The REAL cause of heartburn?

One of the most unpleasant digestive complaints is heartburn.

That awful burning sensation in your lower chest after you’ve eaten may make you feel like you never want to eat again.

The issue is common.

According to the American College of Gastroenterology, up to 15 million people experience the condition daily the U.S.

Heartburn occurs when stomach acid (also called hydrochloric acid or HCl) moves up into the esophagus.

Now, when it comes to digestion, up is not the direction you want things to be moving.

The go-to remedy for heartburn is typically antacids and acid-blocking drugs because everyone assumes that the condition is caused by too much acid.

They might be wrong.

You may be surprised to learn that some heartburn is actually caused by too little acid in the GI tract.

In fact, some health experts estimate that up to 90% of Americans produce too little stomach acid.

Older adults are particularly at risk of too little stomach acid because production declines with age.

And if you don’t have enough stomach acid, the absolute last thing you want to be taking is antacids that will deplete you of what little acid you have left.

How do you know if you have too much… or too little… acid?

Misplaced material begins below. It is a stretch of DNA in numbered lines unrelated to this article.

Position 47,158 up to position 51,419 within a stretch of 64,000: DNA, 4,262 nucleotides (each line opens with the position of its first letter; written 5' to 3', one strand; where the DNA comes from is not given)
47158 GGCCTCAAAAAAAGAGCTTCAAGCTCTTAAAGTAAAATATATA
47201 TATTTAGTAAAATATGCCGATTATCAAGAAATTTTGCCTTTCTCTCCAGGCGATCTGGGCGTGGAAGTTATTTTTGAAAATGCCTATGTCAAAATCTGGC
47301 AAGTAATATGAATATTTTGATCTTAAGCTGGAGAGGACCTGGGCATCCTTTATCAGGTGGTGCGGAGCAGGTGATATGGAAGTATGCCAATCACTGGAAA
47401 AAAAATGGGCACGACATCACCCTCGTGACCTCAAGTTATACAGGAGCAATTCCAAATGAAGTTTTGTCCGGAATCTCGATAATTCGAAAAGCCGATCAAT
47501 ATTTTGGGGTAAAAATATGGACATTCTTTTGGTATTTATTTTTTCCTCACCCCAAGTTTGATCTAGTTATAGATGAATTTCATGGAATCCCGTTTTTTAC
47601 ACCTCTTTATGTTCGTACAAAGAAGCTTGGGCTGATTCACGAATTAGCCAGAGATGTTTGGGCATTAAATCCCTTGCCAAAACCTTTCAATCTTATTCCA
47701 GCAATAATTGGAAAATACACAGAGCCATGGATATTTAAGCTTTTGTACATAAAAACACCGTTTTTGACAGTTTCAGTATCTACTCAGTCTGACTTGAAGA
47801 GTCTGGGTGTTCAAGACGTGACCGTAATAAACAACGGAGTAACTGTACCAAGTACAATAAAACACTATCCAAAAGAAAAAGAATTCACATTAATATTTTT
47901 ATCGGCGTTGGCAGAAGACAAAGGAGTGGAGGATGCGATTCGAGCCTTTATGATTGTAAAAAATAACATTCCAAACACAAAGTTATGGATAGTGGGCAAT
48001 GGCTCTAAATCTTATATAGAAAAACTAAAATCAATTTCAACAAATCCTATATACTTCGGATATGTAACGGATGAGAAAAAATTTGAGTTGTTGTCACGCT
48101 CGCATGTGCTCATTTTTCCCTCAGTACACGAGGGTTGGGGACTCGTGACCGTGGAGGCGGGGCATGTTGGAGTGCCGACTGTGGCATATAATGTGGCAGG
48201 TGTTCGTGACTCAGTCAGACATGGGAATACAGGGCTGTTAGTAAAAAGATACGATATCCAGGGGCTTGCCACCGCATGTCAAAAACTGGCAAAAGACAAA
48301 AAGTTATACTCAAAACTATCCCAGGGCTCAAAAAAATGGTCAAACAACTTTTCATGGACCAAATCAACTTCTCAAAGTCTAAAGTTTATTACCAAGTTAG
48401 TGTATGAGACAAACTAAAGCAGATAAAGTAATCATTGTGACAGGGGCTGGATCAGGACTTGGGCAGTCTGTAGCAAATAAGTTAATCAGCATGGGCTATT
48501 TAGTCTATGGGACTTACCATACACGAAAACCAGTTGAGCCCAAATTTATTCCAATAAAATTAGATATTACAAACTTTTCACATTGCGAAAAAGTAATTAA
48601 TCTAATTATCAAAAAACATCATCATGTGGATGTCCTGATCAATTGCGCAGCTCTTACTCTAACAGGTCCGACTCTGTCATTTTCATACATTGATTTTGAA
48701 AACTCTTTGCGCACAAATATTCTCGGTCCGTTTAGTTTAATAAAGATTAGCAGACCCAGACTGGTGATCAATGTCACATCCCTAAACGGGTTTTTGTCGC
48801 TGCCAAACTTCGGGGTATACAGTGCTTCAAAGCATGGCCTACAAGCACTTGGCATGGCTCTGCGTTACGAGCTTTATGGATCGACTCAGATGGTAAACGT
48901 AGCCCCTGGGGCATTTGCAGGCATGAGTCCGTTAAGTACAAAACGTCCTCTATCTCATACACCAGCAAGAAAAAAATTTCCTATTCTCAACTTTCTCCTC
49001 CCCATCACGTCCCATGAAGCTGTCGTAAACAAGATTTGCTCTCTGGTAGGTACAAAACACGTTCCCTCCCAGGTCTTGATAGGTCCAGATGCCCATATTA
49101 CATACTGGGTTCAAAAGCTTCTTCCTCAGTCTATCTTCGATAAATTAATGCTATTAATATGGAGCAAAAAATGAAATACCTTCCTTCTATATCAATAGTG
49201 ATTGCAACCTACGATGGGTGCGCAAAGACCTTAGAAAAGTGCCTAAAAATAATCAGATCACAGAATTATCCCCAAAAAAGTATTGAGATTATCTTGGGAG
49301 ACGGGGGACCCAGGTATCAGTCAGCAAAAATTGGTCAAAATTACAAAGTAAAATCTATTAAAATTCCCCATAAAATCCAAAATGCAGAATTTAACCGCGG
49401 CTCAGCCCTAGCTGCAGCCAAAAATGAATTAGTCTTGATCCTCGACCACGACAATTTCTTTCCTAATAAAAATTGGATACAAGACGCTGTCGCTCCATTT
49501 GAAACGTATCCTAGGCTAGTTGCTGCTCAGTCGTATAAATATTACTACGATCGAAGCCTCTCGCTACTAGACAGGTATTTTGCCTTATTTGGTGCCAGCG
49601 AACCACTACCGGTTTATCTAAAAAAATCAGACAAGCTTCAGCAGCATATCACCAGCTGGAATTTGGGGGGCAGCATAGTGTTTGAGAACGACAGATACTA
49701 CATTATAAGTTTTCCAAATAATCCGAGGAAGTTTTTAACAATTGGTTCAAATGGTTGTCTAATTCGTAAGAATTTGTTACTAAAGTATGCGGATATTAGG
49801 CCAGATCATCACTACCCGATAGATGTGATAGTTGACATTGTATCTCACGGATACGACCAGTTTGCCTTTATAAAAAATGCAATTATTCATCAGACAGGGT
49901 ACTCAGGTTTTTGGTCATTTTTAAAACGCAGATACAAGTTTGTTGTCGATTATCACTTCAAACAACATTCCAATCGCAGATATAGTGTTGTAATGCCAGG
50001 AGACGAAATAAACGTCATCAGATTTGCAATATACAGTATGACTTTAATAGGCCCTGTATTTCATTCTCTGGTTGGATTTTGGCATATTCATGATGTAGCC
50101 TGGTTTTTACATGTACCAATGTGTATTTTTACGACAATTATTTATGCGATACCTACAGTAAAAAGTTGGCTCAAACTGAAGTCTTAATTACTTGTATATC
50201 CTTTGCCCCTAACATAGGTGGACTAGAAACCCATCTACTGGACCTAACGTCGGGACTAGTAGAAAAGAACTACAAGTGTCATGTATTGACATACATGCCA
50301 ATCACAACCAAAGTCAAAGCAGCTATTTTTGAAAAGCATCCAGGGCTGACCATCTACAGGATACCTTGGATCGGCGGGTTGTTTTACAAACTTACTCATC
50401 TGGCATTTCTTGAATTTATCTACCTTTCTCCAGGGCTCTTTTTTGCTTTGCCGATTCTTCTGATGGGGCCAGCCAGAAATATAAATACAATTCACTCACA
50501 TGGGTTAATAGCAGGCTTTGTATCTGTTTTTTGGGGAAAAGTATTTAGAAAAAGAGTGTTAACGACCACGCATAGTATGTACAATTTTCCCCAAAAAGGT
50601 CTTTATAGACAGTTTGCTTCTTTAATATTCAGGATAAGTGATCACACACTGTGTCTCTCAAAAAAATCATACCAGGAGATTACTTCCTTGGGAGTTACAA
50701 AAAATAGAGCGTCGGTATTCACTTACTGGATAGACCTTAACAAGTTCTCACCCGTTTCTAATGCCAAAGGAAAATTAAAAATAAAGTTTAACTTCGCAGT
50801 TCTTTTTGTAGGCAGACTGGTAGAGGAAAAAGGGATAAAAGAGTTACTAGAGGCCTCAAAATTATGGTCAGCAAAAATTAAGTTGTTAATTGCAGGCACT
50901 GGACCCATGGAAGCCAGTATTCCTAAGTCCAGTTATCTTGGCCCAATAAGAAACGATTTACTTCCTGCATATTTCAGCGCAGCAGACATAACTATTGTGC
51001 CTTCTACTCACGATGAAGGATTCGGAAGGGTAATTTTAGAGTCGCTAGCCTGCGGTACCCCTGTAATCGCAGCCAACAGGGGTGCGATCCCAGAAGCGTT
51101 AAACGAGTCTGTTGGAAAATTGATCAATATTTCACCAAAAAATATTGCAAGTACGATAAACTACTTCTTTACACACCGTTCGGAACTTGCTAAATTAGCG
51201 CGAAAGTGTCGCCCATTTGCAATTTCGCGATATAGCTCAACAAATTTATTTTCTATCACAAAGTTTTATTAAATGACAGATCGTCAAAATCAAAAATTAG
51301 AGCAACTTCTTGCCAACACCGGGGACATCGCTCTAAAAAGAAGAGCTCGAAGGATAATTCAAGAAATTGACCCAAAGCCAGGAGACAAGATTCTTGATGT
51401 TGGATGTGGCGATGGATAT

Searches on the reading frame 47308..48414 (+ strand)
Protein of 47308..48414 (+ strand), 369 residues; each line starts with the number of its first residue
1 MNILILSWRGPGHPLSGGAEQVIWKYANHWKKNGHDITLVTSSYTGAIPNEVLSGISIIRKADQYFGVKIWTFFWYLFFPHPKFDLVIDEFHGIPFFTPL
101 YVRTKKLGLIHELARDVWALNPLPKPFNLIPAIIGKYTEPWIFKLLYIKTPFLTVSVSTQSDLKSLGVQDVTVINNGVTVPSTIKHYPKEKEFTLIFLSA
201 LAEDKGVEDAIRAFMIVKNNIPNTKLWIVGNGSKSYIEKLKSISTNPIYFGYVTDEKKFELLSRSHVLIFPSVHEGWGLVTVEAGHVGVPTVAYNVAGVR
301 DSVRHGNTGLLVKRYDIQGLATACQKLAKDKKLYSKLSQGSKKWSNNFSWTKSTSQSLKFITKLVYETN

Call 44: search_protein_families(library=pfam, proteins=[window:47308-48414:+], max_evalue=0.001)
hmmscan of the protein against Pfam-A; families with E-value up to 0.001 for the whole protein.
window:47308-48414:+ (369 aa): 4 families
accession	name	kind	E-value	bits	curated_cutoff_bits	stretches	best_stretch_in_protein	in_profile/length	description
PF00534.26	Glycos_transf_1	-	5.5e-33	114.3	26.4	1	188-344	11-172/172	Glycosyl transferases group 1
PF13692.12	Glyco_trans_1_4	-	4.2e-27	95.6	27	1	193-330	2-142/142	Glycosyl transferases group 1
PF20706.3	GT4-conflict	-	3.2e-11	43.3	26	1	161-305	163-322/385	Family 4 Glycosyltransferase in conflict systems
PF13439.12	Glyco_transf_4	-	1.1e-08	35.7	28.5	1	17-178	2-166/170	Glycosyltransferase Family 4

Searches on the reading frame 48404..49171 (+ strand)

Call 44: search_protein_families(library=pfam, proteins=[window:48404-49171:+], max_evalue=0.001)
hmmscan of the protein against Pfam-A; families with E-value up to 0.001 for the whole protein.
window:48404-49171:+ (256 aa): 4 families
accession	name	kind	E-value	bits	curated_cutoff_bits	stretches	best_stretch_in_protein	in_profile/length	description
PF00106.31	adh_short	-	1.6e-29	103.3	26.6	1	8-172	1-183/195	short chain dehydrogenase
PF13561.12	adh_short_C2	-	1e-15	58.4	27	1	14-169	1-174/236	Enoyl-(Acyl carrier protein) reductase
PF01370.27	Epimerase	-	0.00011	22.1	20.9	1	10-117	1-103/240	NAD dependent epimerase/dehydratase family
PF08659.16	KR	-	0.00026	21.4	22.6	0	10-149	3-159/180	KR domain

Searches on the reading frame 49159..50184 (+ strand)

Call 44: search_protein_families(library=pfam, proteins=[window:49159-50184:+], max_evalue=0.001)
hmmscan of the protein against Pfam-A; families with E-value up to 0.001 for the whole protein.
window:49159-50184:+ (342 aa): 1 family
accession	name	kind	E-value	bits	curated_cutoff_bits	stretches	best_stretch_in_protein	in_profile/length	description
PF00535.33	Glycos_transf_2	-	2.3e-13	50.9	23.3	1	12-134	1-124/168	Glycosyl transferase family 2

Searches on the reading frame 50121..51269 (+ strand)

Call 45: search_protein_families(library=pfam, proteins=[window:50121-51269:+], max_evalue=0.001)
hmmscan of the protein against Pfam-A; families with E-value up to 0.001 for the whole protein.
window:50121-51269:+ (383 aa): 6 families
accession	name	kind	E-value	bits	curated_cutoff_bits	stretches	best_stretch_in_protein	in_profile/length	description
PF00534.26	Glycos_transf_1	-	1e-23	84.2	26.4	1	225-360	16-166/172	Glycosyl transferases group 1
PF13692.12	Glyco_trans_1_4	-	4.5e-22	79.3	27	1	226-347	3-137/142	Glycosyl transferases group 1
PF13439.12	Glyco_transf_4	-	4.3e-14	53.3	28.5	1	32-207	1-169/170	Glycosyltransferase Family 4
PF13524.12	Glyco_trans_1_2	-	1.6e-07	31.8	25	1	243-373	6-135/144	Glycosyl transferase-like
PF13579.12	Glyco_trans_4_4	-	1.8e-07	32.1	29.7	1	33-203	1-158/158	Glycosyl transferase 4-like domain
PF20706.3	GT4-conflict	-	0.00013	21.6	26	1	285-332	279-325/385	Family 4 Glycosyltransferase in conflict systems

Take this simple baking soda test.

You’ll need just 4 things for the test: baking soda, cold water, a cup, and a timer.

Here’s how it works…

Baking soda and stomach acid create a chemical reaction in your stomach.

The result of this reaction is carbon dioxide gas… which causes burping.

A burp within three minutes of drinking the baking soda solution may indicate an adequate level of stomach acid.

A burp after three minutes (or not at all) may indicate a low level of stomach acid.

When you first wake up in the morning… before eating or drinking anything… mix ¼ teaspoon of baking soda with 4 ounces of cold water.

Drink the solution and start your timer and see how long it takes you to burp.

(Note… if you have not burped within five minutes, stop timing.)

Repeat the test for 3-5 consecutive days to get the most accurate reading.

Obviously, if the test indicates that your stomach acid levels are low, you want to avoid antacids and acid-blocking meds.

I would recommend you avoid those medications even if your stomach acid is too high, too, because they are known to have some awful side effects.

Instead, focus on addressing your heartburn naturally.

Drinking aloe vera juice or a teaspoon of apple cider vinegar mixed with water before eating have been shown to help with heartburn.

You also want to avoid common trigger foods like citrus fruits, dairy products (cheese, milk), spices, oily food, caffeinated drinks… and limit late night meals and snacking.

Stomach acid production can be inhibited by stress, so you want to do all you can to lower your stress levels.

Sleeping on your left side is also recommended because this position helps the body release more fluids to neutralize stomach acid.

Acid-blocking medications are the third top-selling type of drug in America today.

There’s really no reason to continue to line the pockets of Big Pharma.

Especially when they might not even address the true source of your heartburn.

Take the test and find out.

Then fight your heartburn naturally.

God Bless,

Jeff Reagan

Editor, Patriot Health Alliance

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